Theologians frequently assert that God has no body, no gender, no race and no age. Most people state that God is neither male nor female. Yet most people become flustered, upset or even angry when it is suggested that the God they know as Lord and Father might also be God the Mother, or Goddess.
If we do not mean that God is male when we use masculine pronouns and imagery, then why should there be any objections to using female imagery and pronouns as well?
Watching birds has become part of my daily meditation affirming my connection to the earth body.
The simplest and most basic meaning of the symbol of the Goddess is the acknowledgment of the legitimacy of female power as a beneficent and independent power.
The Goddess of Old Europe and Ancient Crete represented the unity of life in nature, delight in the diversity of form, the powers of birth, death and regeneration.
The women's movement will present a growing threat to patriarchal religion less by attacking it than by simply leaving it behind.
Our great symbol for the Goddess is the moon, whose three aspects reflect the three stages in women's lives and whose cycles of waxing and waning coincide with women's menstrual cycles.
The simple act of telling a woman's story from a woman's point of view is a revolutionary act: it never has been done before.
Because religion has such a compelling hold on the deep psyches of so many people, feminists cannot afford to leave it in the hands of the fathers.
In Old Europe and Ancient Crete, women were respected for their roles in the discovery of agriculture and for inventing the arts of weaving and pottery making.
Symbol systems cannot simply be rejected; they must be replaced. Where there is no replacement, the mind will revert to familiar structures at times of crisis, bafflement, or defeat.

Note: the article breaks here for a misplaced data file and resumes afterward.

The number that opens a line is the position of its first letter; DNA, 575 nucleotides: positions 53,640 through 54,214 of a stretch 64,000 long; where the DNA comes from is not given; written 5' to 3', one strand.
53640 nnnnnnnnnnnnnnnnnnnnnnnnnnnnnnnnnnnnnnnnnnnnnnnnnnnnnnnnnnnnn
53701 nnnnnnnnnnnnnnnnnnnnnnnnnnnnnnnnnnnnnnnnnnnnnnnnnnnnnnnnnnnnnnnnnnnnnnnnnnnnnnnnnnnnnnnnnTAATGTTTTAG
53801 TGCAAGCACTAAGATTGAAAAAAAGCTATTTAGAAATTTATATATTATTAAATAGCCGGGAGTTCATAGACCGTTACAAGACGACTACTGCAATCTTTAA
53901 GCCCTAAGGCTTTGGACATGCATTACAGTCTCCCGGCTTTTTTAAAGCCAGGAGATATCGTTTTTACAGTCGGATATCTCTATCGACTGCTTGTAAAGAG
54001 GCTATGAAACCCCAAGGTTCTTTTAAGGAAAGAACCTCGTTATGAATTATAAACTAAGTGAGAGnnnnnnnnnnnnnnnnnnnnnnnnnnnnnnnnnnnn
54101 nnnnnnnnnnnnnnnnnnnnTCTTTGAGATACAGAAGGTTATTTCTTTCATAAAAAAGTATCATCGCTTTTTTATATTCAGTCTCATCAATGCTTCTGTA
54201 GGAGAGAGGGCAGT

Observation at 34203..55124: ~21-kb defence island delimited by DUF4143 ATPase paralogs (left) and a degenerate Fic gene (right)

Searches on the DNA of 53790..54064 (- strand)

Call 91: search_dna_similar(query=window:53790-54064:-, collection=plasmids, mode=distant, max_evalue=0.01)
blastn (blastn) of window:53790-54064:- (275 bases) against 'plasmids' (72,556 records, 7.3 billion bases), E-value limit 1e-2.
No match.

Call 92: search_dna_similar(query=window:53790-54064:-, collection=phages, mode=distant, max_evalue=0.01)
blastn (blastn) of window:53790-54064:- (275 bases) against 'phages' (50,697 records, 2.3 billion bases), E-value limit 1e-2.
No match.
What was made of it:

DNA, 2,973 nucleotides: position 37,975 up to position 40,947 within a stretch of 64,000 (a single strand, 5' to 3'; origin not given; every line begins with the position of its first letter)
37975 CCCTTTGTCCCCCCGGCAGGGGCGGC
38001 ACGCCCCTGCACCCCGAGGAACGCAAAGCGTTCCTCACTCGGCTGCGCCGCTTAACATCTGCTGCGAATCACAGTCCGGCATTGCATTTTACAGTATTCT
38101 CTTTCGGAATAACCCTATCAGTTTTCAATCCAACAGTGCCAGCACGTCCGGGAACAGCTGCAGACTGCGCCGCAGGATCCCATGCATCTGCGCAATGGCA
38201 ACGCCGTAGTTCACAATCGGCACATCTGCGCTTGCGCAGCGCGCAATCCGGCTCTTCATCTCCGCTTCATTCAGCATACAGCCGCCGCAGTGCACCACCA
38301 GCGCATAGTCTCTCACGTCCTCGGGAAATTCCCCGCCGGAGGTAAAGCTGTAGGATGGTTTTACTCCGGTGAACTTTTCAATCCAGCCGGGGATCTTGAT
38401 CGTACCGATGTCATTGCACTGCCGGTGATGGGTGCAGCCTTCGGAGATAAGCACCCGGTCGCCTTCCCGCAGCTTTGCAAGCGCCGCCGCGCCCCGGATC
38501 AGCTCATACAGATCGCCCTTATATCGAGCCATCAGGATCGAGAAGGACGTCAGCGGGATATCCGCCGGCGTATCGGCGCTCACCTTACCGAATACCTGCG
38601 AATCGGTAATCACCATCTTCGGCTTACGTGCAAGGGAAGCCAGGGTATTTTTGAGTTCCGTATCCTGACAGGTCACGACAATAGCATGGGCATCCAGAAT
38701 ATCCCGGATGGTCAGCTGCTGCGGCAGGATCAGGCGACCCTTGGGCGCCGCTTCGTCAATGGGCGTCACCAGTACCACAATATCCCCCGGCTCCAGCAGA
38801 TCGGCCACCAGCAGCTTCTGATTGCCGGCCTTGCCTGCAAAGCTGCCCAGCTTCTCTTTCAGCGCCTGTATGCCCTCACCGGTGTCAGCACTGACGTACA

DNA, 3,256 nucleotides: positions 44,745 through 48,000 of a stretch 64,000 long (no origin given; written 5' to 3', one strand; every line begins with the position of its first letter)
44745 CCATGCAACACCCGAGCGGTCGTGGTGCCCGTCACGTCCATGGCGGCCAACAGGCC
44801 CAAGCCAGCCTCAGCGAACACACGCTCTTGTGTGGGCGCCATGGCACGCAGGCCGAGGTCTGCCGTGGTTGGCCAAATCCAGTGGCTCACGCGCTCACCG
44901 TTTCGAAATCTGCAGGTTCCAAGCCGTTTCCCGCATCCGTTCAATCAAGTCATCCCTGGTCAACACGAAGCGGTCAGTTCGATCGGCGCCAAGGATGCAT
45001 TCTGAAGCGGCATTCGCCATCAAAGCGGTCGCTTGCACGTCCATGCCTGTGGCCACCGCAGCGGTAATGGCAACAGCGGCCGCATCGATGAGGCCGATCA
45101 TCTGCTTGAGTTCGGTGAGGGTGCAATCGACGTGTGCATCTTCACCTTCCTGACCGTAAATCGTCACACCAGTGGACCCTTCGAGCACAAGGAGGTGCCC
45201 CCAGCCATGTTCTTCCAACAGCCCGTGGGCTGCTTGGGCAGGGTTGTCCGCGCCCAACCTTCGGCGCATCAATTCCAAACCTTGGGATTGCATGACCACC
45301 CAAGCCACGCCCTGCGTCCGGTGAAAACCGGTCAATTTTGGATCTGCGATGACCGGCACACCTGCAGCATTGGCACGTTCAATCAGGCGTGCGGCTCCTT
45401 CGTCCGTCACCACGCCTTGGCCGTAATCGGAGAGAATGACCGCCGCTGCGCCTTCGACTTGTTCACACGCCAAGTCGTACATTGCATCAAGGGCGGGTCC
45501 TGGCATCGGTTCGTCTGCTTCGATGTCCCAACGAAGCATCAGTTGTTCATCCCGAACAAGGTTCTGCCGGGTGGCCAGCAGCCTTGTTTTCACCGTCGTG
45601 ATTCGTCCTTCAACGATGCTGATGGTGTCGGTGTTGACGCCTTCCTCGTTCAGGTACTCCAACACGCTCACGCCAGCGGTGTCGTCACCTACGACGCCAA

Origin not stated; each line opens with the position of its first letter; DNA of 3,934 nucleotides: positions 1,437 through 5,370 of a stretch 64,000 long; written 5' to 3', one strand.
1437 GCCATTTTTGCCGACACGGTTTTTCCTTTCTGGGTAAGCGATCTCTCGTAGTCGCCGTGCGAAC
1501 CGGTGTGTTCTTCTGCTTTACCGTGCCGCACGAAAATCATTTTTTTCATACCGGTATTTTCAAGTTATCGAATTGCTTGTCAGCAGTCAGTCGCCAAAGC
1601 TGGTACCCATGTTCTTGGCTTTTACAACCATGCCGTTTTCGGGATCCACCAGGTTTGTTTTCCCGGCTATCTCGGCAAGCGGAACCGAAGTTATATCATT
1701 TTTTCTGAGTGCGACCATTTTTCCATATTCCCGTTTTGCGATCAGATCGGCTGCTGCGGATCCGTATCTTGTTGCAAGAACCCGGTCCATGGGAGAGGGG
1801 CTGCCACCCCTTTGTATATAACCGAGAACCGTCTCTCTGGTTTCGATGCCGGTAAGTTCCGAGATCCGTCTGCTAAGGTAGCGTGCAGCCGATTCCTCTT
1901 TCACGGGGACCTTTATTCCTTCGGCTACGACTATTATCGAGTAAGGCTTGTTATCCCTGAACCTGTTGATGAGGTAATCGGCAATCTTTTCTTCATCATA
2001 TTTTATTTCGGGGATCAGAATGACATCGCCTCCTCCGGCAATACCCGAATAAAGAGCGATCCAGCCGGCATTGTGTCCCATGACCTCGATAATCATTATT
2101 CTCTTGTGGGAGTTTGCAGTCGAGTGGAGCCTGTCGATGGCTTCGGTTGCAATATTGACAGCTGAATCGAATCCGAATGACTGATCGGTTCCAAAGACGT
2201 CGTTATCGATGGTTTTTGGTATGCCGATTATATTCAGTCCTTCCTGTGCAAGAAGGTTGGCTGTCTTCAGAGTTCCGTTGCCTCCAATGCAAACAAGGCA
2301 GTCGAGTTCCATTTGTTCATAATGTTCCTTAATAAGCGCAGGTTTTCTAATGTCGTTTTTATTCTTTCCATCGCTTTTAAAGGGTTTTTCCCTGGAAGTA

Women must be the spokesmen for a new humanity arising out of the reconciliation of spirit and body.
In Goddess religion death is not feared, but is understood to be a part of life, followed by birth and renewal.
The mother must socialize her daughter to become subordinate to men, and if her daughter challenges patriarchal norms, the mother is likely to defend the patriarchal structures against her own daughters.
I first became interested in women and religion when I was one of the few women doing graduate work in Religious Studies at Yale University in the late 1960's.
Throughout the years, many Christian women have told me of their great respect for the bravery and courage evident in my work, perhaps even gesturing to their own Isis earrings or a Nile River Goddess pendants.
Beliefs and values that have held sway for thousands of years will be questioned as never before.
Subversive language, however, must be constantly reinvented, because it is continually being co-opted by the powerful.
Why does everyone cling to the masculine imagery and pronouns even though they are a mere linguistic device that has never meant that God is male?
At first the ancient images of the Goddess did not interest me.
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